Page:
We’re so excited to share this quick interview with Amber Gordon, founder of Femsplain, in particular, because we here at Lumen Magazine empathize deeply with the Amber’s journey to create more inclusive literary and narrative spaces. We’re so grateful for the space they provide, and the voices they highlight, and we’re so ready for what they have in store. Enjoy!
YESI PADILLA (YP): Thanks for talking with Lumen, Amber! First things first: Can you share with us how Femsplain came to be? what was the spark that started it all? How has Femsplain grown - and maybe changed - from your initial ideas about the project?
AMBER GORDON (AG): Sure! It's a really really long story but I'll try to summarize. Femsplain started out as no more than a side project that three of my friends and I began doing in the fall of 2014. I was working as a full-time creative strategist at the time and was feeling particularly uninspired. We wanted to replicate a space on the internet that felt like a group chat we had going on (open, safe, understanding, communicative, not judgemental). The only way I know how to best create a community is through a common passion, and for Femsplain it's storytelling. So, two weeks of staying up till 3 am and lots of coffee later we were ready to call for story contributions from 20 of our closest friends. We launched October of 2014 and it's been a wild ride ever since!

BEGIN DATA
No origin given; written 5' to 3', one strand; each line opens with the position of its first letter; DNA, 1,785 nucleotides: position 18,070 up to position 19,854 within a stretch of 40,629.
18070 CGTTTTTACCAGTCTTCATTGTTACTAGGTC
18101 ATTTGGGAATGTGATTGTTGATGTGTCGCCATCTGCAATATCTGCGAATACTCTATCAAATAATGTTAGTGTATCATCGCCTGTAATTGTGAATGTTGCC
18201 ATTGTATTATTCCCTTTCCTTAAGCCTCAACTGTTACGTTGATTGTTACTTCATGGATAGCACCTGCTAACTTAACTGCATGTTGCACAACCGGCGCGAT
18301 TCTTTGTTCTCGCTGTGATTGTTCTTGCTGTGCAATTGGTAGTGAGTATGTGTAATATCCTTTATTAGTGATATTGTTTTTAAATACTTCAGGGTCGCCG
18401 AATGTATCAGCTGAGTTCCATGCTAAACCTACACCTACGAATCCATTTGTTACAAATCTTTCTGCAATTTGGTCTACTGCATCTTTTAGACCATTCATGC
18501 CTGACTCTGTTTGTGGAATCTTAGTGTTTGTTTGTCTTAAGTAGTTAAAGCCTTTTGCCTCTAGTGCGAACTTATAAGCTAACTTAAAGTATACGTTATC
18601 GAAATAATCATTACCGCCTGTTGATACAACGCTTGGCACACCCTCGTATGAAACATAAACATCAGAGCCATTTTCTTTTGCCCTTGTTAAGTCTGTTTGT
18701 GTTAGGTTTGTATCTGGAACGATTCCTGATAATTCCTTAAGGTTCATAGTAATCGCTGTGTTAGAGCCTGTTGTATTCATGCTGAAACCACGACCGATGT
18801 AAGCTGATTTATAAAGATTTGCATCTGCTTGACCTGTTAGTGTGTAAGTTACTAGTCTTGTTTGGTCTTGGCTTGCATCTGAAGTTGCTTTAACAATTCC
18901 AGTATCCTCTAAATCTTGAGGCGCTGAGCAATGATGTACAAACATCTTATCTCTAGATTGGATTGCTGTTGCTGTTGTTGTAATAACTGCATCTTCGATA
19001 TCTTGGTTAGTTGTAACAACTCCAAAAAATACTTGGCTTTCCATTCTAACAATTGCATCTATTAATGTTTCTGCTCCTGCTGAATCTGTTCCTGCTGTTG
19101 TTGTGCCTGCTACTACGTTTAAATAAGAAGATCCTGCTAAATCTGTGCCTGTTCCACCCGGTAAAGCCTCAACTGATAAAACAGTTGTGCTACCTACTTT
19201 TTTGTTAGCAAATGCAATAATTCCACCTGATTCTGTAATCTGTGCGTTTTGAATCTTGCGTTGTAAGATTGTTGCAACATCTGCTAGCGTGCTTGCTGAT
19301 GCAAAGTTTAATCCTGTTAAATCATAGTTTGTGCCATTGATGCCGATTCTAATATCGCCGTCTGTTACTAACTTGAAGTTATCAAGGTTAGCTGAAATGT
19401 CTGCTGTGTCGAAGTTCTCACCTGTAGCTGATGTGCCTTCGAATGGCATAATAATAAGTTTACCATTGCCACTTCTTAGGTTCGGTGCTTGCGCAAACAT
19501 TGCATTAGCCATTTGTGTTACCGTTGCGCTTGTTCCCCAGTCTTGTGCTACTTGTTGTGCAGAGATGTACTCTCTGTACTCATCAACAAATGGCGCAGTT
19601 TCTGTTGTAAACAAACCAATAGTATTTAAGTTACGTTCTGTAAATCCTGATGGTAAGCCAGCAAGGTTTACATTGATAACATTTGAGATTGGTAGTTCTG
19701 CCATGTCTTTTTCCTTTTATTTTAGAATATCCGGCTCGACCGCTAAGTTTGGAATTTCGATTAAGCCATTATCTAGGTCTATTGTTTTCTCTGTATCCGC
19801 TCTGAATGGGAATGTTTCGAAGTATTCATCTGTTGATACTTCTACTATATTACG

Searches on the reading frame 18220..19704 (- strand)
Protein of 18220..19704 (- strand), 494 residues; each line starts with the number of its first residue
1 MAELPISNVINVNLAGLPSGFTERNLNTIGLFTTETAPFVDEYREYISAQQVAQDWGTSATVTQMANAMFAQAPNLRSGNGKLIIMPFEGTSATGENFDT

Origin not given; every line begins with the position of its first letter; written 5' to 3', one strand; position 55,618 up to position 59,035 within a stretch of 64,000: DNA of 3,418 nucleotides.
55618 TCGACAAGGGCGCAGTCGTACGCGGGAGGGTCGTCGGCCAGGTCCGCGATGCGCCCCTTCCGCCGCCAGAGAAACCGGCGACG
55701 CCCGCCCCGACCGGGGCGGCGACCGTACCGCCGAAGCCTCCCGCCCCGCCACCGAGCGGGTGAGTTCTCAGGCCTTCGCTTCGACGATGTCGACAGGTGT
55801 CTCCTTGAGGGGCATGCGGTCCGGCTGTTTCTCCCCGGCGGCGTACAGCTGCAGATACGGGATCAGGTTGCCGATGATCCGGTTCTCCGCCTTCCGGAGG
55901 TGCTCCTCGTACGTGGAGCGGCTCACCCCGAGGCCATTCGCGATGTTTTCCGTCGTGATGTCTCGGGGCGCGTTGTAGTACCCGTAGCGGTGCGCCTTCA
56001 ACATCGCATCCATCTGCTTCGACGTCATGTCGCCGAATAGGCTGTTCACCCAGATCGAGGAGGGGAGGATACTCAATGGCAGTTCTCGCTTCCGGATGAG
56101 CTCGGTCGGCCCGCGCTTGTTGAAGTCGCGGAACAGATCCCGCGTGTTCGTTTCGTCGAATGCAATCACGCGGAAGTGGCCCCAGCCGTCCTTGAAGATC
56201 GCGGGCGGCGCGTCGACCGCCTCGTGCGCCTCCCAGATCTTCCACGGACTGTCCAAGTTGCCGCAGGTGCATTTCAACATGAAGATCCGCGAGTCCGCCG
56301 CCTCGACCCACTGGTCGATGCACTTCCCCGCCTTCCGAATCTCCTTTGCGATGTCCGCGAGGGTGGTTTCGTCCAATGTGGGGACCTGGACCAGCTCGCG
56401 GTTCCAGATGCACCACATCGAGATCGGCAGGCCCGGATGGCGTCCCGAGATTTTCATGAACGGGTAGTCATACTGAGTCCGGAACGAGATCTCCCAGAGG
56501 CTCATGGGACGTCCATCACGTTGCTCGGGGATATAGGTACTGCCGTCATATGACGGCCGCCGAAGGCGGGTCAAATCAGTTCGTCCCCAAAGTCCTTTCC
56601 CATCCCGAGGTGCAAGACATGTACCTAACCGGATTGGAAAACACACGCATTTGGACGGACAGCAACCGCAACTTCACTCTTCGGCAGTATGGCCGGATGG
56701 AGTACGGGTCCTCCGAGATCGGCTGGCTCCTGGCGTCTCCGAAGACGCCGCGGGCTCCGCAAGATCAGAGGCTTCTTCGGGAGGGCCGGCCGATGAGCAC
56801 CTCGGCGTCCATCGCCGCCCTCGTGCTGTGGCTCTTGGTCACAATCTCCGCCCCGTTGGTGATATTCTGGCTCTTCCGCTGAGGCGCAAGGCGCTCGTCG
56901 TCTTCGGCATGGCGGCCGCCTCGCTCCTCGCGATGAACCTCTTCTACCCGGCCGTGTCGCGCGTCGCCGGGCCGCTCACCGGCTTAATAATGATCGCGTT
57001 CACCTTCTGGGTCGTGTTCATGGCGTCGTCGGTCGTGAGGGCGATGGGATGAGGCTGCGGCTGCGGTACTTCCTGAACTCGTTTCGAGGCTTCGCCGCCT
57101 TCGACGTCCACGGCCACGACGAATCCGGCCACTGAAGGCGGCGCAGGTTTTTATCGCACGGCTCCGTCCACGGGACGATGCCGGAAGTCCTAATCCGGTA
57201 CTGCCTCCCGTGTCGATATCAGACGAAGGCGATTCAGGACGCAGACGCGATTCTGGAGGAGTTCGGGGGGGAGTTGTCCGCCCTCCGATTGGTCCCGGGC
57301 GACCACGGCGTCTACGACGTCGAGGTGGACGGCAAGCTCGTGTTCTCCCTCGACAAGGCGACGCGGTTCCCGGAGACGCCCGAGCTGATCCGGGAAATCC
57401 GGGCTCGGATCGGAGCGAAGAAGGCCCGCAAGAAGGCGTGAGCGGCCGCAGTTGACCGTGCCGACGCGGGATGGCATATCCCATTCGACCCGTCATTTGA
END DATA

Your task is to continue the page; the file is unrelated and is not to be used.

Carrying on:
Initially we only accepted submissions from people who identify as women, but soon after opened to non binary, agender and other gender nonconforming individuals. Inclusiveness has always been a priority of ours. We also used to publish three times per day but have since moved to a publishing schedule of once per day. We're hoping in the future we might be able to increase that with more staff and resources. Another big change is that we're finally able to pay our writers! Initially we had zero budget for that, but due to a successful Kickstarter campaign and other crowd source initiatives we were able to start! Compensation has always been a goal of mine and I'm really happy to be able to say we do.
YP: Femsplain is a very unique and important project, in that it creates dedicated space for women and non-binary people to share their unique life experiences and narratives. What have been the challenges in curating and maintaining this space?
AG: The main challenge for us has been spreading awareness as well as funding. I think we've done a great job at getting the word about Femsplain out into the world but there's still so much more for us to be done in the near future. Mainly I wish I was a celebrity so all the good of Femsplain would get more attention, but I do also enjoy our small niche community. :) Funding is also another big challenge. It's hard to find the right people who'd be interested in supporting/investing in a for profit website like ours for one reason or another. I'm hoping this year we'll have an easier time finding those people.
Think about those people who will value what you have to say and write it for them and most importantly, for yourself.